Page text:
Abilify Withdrawal

I’ve scoured the internet, and there’s a dearth of information on the topic of Abilify withdrawal. Hopefully this will help those searching for information, if only a little.

I started Abilify on February 2, 2012, on top of 300 mg Wellbutrin and 15 mg Deplin. My psychiatrist slowly eased me up to 5 mg after starting with the wee dose of 1 mg. On Friday June 1, I quit cold turkey. (Disclaimer: Do not follow my example and quit your antidepressants cold turkey. Always consult with your physician, who likely will wean you off them slowly.) I figured it would be no big deal since I’m only on 5 mg. For the most part, it has been no big deal.

First, why I quit.

I noticed that when I try to exercise outdoors, even walking, I get overheated, even if it’s only 90 degrees in the sun. While 90 might sound hot, for those of us living in Central Texas, it’s not too bad. It’s when we hit 100 that I might opt for indoor exercise. I hate indoor exercise, so getting overheated so easily is a problem. And then there was the constipation. Having a bowel movement every five days, even with the help of Miralax, is awful. Before the antidepressants I prided myself on being a regular girl (if only when it came to bowel movements). And then there was the hair. I was reading about Abilify’s side effects, and discovered that hair loss is often mentioned. Hair loss? Hell no, will I risk that. And come to think of it, it did seem that more of my hair was finding its way into the sink and the tub. So we’ve got overheating, constipation, and hair loss. Could it be any worse than that? Yes! How about weight gain, or even an impediment to weight loss. Lots of people complain of significant weight gain on Abilify. I don’t weigh; it makes me crazy. But I do know that despite being conscientious with my eating and getting more exercise, my clothes are not getting looser like they were in the early days of taking Wellbutrin only. Even if it’s not the Abilify, like hair loss, this is not something I’m willing to risk.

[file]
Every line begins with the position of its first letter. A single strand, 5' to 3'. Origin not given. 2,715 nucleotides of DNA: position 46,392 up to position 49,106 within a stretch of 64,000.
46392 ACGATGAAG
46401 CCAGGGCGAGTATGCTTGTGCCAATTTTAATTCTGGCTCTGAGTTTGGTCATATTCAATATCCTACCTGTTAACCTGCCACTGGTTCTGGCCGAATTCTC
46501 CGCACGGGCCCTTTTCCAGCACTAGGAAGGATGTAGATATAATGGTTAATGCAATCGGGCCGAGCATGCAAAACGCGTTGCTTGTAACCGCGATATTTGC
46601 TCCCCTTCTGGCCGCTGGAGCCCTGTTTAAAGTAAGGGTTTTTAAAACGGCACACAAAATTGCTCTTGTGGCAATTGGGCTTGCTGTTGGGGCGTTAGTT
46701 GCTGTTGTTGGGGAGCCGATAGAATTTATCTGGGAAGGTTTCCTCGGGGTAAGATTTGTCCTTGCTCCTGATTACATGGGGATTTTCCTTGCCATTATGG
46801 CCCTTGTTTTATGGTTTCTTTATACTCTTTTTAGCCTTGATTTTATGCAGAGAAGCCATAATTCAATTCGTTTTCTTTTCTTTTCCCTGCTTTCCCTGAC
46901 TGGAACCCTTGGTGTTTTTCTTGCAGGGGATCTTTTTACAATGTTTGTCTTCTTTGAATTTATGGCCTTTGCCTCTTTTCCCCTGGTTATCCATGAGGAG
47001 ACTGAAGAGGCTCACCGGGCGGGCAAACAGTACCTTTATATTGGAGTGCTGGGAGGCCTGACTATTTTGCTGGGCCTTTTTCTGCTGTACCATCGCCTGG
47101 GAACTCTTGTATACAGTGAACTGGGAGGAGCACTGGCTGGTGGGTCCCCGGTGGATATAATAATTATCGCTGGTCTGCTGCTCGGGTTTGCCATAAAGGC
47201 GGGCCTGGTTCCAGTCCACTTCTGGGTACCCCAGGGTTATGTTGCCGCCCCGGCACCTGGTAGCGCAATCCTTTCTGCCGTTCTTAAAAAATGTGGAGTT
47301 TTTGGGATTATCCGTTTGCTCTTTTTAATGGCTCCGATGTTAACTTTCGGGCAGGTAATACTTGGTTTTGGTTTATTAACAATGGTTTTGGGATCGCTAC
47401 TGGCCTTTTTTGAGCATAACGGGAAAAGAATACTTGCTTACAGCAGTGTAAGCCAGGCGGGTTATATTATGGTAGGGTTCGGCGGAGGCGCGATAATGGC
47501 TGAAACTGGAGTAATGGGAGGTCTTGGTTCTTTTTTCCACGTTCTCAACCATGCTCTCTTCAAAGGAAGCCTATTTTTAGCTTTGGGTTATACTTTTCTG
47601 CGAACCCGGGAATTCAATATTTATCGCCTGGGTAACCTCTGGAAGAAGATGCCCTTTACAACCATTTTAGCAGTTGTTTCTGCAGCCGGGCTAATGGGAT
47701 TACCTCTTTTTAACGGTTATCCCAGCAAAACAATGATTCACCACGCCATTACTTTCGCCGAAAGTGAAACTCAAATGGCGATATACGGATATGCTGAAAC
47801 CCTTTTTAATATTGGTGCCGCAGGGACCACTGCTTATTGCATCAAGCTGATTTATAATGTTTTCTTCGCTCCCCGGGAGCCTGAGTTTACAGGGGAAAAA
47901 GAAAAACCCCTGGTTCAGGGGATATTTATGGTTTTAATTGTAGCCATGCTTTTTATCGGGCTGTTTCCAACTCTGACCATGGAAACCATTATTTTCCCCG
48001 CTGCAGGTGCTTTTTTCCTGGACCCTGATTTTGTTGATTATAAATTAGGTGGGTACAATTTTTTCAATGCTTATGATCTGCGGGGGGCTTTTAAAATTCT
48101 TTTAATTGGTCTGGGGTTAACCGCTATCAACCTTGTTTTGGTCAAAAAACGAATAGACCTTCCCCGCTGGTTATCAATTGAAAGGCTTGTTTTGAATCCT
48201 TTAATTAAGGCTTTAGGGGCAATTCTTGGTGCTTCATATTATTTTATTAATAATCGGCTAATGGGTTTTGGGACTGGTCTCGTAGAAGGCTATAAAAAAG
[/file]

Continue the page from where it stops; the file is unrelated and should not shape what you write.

Once the reasons for quitting the Abilify had piled up, I decided to quit it. I called Dr. McEnroe (not his real name, but he kind of looks like him, and has that whiny little voice) and left a message about quitting. That was on a Friday morning. I didn’t hear back from him until the following Monday. In the meantime, I got antsy, and decided to take matters into my own hands. So Saturday, I didn’t take my daily dose. And I haven’t taken the drug since. Today is Day 8. From what I’ve read, the drug has a half-life of 72 hours, meaning it’s not fully out of your system for 72 hours. 72 hours was Tuesday. So Tuesday my system was Abilify-free. Today, Day 8, it’s been fully out of my system for 4 days. Here’s how it went.

The first couple of days, I had a headache. This makes sense, as I had a headache when I was starting the drug. The next few days I felt somewhat nauseated, especially when doing yoga. I had the same symptom in the early days of the drug: I always felt like I was going to vomit half-way through a yoga routine. Especially one with forward bends. So again, not too surprising. Next, I feel tired. I want to sleep ten hours a day. And there’s been some insomnia. Hopefully this is a temporary withdrawal symptom, and not a slide back into depression. I’m guessing it is temporary, because the insomnia seems to be easing, and other than feeling tired, I feel pretty good mentally.